The Flourishing of Human Life

June 23, 2016
This week we have asked leaders from Reformed denominations five questions. Earlier this week Christian Reformed Church in North America, the Reformed Church in America and the Orthodox Presbyterian Church were featured. Today we end our series with ECO: A Covenant Order of Evangelical Presbyterians.
  1. What do you see as the largest challenge for the Reformed community in the coming decade?

The largest challenge I see for the Reformed community is balance of theological depth with ability to keep living relationship with Christ comprehensible. While ECO places itself within the mainstream of classic Reformed thought, it’s mission to an increasingly post-Christian society will call it to present itself publicly within the larger framework of Lewis “Mere Christianity.” ECO spun off from the PCUSA because of significant theological differences in our adherence to an orthodox position, but we are determined to be something different from ‘an orthodox version of a dying denomination.’

  1. How do you see ecumenism balancing with denominationalism in the coming decade? Do both have a place in an ideal world?

Both movements have significant roles for engagement, but the continued viability of the denominational movement calls ECO to seek a posture within the larger orthodox Christian community rather than further subdivision. As a result, ECO seeks partnerships for ministry both within Reformed bodies like the RCA, EPC and PCA, and eagerly seeks out common cause with agencies like the Willow Creek Association, Acts 29 and Presbyterian Frontier Fellowship. Larger ecumenical expressions will be experienced on a local basis as they prove productive.

  1. If you could set one goal for your denomination to attain in the next decade, what would it be?

ECO’s short form is ‘to baptize more than we bury’, to make central a focus on new disciples, and outreach more than institutional survival. In the midst of stagnant or declining Reformed and mainline bodies, ECO realizes there will have to be significantly, perhaps radical methodological flexibility, accompanying an ongoing commitment to historical orthodoxy. Our primary strategy is the vitalization of local congregations where Christ brings flourishing of human life. Tactically, ECO is committed to aggressively planting new worshipping communities in all different segments of American culture.

  1. What does it mean to be Reformed? Is this different than being “Reformational?” What is more important?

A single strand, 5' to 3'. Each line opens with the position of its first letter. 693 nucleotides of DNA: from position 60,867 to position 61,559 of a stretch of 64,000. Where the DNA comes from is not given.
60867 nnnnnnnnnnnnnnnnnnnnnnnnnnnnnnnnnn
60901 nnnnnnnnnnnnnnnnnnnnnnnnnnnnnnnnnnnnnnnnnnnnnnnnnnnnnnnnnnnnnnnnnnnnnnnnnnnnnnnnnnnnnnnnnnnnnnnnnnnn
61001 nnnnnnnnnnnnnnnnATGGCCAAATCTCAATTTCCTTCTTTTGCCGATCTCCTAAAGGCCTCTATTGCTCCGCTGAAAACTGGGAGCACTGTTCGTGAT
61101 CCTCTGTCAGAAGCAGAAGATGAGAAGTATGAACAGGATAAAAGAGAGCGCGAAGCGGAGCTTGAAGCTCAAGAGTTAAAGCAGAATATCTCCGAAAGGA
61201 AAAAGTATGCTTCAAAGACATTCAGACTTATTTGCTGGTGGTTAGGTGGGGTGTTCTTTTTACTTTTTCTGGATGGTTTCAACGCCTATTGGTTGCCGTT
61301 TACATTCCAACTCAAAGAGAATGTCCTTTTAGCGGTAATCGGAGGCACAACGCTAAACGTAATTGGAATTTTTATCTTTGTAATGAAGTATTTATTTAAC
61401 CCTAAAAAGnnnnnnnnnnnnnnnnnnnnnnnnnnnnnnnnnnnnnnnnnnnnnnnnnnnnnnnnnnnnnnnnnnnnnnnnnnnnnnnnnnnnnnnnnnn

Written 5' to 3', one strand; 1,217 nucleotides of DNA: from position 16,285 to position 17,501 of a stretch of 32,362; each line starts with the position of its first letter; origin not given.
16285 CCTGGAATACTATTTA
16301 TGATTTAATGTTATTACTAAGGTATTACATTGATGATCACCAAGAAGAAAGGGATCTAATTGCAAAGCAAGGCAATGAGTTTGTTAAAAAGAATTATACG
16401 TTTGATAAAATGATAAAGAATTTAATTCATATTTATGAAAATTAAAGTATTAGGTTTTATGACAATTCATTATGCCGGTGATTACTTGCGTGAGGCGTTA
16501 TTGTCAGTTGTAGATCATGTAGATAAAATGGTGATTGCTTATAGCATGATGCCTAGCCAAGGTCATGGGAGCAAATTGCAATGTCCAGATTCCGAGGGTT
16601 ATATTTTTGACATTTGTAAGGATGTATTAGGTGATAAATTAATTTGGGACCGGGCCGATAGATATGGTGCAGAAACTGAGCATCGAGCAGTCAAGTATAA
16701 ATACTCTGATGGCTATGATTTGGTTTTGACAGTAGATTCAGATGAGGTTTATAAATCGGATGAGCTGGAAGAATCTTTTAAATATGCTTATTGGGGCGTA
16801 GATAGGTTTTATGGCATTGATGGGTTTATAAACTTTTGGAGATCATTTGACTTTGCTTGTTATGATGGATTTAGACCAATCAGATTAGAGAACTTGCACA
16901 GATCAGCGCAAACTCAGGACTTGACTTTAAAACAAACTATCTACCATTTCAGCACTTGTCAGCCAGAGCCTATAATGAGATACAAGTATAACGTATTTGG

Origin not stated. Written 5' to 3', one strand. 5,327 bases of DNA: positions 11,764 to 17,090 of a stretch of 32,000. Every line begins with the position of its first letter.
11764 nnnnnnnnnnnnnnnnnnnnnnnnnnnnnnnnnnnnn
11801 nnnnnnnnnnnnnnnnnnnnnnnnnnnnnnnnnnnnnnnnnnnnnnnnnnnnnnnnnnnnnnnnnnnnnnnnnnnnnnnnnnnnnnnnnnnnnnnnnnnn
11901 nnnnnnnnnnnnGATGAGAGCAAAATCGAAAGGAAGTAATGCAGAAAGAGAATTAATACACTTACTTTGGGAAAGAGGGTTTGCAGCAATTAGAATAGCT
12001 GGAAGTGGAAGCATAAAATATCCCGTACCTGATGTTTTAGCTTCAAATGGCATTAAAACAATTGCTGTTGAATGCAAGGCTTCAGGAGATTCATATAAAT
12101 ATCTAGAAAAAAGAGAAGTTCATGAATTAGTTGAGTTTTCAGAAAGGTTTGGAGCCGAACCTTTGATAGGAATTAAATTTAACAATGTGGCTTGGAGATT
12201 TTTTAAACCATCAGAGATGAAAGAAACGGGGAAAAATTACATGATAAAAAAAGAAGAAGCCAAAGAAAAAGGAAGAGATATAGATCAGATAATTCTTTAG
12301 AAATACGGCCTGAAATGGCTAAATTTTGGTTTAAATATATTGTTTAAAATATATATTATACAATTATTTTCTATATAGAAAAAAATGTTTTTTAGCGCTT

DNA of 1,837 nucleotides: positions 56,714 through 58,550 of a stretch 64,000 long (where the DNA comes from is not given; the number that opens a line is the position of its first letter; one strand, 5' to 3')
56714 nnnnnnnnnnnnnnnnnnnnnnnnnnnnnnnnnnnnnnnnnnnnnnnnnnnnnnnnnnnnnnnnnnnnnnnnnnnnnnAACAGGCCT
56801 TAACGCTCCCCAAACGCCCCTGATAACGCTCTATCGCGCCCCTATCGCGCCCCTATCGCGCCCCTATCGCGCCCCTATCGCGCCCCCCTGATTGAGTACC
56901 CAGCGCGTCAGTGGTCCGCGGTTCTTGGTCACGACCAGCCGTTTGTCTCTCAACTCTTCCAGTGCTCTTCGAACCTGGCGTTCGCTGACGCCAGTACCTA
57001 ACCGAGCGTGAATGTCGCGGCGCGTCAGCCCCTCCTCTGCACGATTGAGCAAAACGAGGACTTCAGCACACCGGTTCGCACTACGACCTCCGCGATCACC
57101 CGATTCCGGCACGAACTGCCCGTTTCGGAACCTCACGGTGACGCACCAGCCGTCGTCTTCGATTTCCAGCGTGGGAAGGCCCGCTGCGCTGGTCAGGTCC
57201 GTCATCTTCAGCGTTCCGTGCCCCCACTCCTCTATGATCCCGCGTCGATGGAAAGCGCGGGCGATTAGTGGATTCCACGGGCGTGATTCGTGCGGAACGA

We affirmed the ‘solas’ of classic Reformed theology, and many of us look to the Kuyperian view of Reformational-ism, believing ‘there is not one square foot of creation that King Jesus does not say, ‘This is Mine!’

  1. How should the church balance the tension of living in the already and the not yet?

C.S. Lewis once observed, “Aim at heaven get earth thrown in. Aim for earth and you get neither.” When the “colony of heaven” (Moffatt) on earth is experiencing fullness of ministry there is the confidence that the risen Christ of eternity call us to participate in the redemption of all of human activity. The Good News of the gospel rejects the ‘lifeboat mentality’ of isolation, while not confusing social improvement alone with the salvation from sin for which our Savior died and rose again. A core task of ECO churches is to flesh out the Abrahamic covenantal blessings, “to be a blessing to all the nations.”

About the Author
  • John Crosby has been the senior pastor at Christ Presbyterian Church in Edina, Minnesota since 1989, seeing it grow to more than 5000 members of all ages and backgrounds. Under his leadership, Christ Presbyterian has been deeply involved in ministries of justice and compassion locally and throughout the world. He is excited to be part of God's work in creating a culture that develops young leaders, fosters entrepreneurship and encourages kingdom impact. He has previously served on multiple boards including Opportunity International and Lawndale Community Church and is currently serving on the domestic and international World Vision Boards. John has degrees from Wheaton College, Gordon Conwell Seminary and a doctorate from Fuller Theological seminary. Avid golfers, John and his wife Laura are the proud parents of two exceptional daughters, and love to travel with them around the world.

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